[Edit, 8th December 2017: A reader has reminded me that there is another useful specimen Local Rule, Appendix l, Part A, 3c, that may be introduced when conditions, such as extreme wetness, cause significant amounts of mud to adhere to the ball. In these circumstances, this permission may be given to players for them to lift, clean and replace the ball;
(Specify area, e.g., at the 6th hole, on a closely-mown area, anywhere through the green, etc.) a ball may be lifted and cleaned without penalty. The ball must be replaced.
Note: The position of the ball must be marked before it is lifted under this Local Rule - see Rule 20-1.
Note also that the ball must be replaced and not placed within a certain distance, or dropped.]

I hope that this blog saves some readers a few strokes over the winter season.

Good golfing,

A favour please! If you are purchasing anything from Amazon.com or Amazon.co.uk this Christmas (or any time!) it helps me if you do so by clicking on this link and then clicking on one of the book images. You don’t have to buy one of these books, but by clicking on one you will enter the Amazon web site from where you can search and purchase whatever you are looking for. Because you accessed these products from my link, as an Amazon Associate I will then be paid a small commission on everything you order during that session, which helps to defray my email service and web site costs. Thank you.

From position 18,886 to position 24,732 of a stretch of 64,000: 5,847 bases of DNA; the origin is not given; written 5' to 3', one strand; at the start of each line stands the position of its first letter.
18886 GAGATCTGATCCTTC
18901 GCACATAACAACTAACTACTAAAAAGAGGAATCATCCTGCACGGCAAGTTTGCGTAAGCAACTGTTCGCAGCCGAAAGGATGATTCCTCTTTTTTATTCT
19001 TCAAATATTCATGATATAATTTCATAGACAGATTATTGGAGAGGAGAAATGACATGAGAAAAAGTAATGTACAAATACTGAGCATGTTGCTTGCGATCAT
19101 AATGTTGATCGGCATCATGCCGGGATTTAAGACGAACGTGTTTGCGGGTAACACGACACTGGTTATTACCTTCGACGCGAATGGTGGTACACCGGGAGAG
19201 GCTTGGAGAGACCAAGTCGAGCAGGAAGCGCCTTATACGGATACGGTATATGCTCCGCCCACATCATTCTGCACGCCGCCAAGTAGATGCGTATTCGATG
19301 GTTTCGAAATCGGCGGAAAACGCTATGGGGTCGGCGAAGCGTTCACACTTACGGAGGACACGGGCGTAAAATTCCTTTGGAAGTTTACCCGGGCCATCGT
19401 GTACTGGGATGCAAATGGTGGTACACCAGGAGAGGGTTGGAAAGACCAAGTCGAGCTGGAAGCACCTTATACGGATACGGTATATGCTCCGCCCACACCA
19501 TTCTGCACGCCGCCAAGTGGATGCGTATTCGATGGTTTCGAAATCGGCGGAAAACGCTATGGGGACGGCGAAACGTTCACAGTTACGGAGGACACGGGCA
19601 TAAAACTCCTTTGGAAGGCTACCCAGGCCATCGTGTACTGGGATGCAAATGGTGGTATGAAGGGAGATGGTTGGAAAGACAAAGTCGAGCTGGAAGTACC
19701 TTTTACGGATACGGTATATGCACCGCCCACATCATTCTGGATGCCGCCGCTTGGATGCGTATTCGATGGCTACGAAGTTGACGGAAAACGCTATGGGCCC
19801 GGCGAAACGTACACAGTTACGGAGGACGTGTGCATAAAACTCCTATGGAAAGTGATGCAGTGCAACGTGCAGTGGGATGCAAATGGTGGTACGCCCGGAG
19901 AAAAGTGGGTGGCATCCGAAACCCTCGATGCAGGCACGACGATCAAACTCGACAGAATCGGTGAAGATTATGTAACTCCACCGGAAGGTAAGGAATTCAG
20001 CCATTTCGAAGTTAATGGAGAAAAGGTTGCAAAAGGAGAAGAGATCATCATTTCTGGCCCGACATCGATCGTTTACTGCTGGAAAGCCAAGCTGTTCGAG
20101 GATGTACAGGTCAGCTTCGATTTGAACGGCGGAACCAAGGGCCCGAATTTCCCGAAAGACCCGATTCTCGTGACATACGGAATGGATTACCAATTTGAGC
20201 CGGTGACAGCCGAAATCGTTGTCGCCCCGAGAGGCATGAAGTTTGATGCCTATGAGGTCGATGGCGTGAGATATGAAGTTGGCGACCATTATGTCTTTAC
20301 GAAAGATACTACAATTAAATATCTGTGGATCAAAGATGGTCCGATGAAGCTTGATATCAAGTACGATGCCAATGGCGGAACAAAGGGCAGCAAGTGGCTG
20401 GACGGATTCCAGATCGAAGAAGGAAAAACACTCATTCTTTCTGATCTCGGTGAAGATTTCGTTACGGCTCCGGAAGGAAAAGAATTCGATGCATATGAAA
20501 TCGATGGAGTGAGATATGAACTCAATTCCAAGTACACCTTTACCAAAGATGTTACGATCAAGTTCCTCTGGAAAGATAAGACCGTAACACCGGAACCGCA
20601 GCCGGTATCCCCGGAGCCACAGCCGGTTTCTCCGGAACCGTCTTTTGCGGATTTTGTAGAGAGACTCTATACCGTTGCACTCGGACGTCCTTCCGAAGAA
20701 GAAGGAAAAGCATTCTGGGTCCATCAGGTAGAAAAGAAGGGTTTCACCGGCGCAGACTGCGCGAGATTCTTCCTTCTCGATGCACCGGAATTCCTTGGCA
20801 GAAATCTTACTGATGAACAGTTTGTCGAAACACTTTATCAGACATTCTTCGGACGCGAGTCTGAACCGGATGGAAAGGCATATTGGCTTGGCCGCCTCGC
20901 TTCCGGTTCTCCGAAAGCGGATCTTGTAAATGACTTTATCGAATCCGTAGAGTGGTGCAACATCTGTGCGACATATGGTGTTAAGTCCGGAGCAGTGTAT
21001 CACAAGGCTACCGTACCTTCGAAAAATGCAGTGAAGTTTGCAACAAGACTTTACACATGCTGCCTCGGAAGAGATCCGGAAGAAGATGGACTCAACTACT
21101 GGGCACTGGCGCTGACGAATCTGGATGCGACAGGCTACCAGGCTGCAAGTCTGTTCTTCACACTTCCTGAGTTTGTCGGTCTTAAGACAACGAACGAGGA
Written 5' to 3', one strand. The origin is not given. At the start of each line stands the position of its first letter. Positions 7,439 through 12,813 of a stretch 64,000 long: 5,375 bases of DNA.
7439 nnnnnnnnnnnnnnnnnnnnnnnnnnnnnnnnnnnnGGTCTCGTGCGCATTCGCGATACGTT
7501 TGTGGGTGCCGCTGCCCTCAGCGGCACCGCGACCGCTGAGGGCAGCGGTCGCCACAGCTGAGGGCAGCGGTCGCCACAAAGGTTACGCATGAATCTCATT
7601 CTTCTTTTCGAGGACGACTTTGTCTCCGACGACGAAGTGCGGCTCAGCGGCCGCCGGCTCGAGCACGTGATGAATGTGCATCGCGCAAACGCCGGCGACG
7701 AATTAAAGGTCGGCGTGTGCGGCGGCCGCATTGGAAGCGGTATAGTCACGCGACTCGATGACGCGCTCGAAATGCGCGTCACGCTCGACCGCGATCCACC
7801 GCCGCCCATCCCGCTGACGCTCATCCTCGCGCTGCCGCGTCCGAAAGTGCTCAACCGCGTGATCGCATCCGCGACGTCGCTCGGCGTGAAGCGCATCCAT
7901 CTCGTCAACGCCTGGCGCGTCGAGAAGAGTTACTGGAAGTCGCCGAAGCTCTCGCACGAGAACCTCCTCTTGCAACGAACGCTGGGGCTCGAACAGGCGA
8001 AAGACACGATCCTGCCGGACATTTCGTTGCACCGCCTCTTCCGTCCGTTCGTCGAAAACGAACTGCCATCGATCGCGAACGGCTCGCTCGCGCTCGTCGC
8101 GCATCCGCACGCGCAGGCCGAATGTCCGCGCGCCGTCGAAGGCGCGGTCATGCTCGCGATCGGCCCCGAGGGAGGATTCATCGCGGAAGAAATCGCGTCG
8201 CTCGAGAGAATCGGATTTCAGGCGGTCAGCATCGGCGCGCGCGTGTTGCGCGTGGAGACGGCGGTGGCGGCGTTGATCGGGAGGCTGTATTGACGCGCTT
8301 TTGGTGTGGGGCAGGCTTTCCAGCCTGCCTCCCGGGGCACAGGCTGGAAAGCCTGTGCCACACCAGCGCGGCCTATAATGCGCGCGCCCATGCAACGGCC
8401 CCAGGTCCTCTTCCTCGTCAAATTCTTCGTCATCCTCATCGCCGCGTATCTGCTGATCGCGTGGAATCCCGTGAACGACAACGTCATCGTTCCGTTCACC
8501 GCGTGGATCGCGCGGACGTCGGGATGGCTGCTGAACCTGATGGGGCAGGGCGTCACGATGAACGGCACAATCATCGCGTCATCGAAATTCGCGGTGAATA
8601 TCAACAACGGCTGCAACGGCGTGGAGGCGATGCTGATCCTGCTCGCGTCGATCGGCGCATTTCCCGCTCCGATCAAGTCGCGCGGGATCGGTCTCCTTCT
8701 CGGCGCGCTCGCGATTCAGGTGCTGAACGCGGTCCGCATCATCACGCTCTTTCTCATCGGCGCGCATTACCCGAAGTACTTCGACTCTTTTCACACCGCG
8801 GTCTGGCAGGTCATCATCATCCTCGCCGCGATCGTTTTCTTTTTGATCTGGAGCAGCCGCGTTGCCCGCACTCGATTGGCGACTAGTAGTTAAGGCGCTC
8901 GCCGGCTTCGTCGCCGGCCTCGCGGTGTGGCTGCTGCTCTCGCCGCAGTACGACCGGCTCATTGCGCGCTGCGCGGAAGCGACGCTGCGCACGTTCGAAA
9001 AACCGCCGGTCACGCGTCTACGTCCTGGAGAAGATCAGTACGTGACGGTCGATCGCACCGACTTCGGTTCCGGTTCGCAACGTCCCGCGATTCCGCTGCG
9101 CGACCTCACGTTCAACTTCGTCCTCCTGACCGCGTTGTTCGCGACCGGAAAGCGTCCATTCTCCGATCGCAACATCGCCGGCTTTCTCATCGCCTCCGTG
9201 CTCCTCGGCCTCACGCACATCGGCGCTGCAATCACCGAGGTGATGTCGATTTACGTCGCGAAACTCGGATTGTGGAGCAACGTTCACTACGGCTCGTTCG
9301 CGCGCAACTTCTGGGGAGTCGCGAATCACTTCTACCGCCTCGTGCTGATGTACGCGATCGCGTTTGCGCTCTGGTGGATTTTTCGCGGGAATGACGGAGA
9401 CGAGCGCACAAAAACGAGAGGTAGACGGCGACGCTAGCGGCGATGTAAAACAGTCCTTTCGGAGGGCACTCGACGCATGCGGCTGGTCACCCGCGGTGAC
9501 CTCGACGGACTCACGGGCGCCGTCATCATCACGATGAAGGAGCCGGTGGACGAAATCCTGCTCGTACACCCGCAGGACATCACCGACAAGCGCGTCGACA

The above content is strictly copyright to Barry Rhodes © 2017 and may not be copied without permission.

Tuesday, 7 November 2017

Player Accidentally Moves Their Ball

Most golfers know that causing their ball to move incurs a penalty of one stroke, under Rule 18-2, and that the ball must then be replaced. However, there are some circumstances where a player does not incur a penalty for accidentally moving their ball, which I am listing here.

A ball that that has been placed in the teeing ground at the start of a hole is not in play until a stroke has been made at it, so no penalty is incurred if it is accidentally moved before any stroke is made, Rule 11-3.
From 1st January 2017 USGA and R&A have recommended that Committees introduce a Local Rule to the effect that when a player’s ball lies on the putting green, there is no penalty if the ball (or ball-marker) is accidentally moved by the player, their partner, their opponent or any of their caddies, or their equipment. (Note: If your Committee has not yet introduced this Local Rule they should do so immediately).
There is no penalty if a player causes their ball to move while moving a movable obstruction (i.e. anything artificial), providing the movement of the ball is directly attributable to the removal of the obstruction, Rule 24-1.
A penalty is usually incurred if a ball is accidentally moved while searching for it under Rule 18-2, but there are three exceptions, which are detailed in Rule 12-1. Briefly they are; a) searching for or identifying ball covered by sand, c) searching for ball in water in water hazard, and d) searching for ball within obstruction or abnormal ground condition. [Note: b) was removed on 8th November 2018, as a player does incur a penalty while searching for a ball in loose impediments in a hazard, but not if they cause their ball to move when replacing those loose impediments].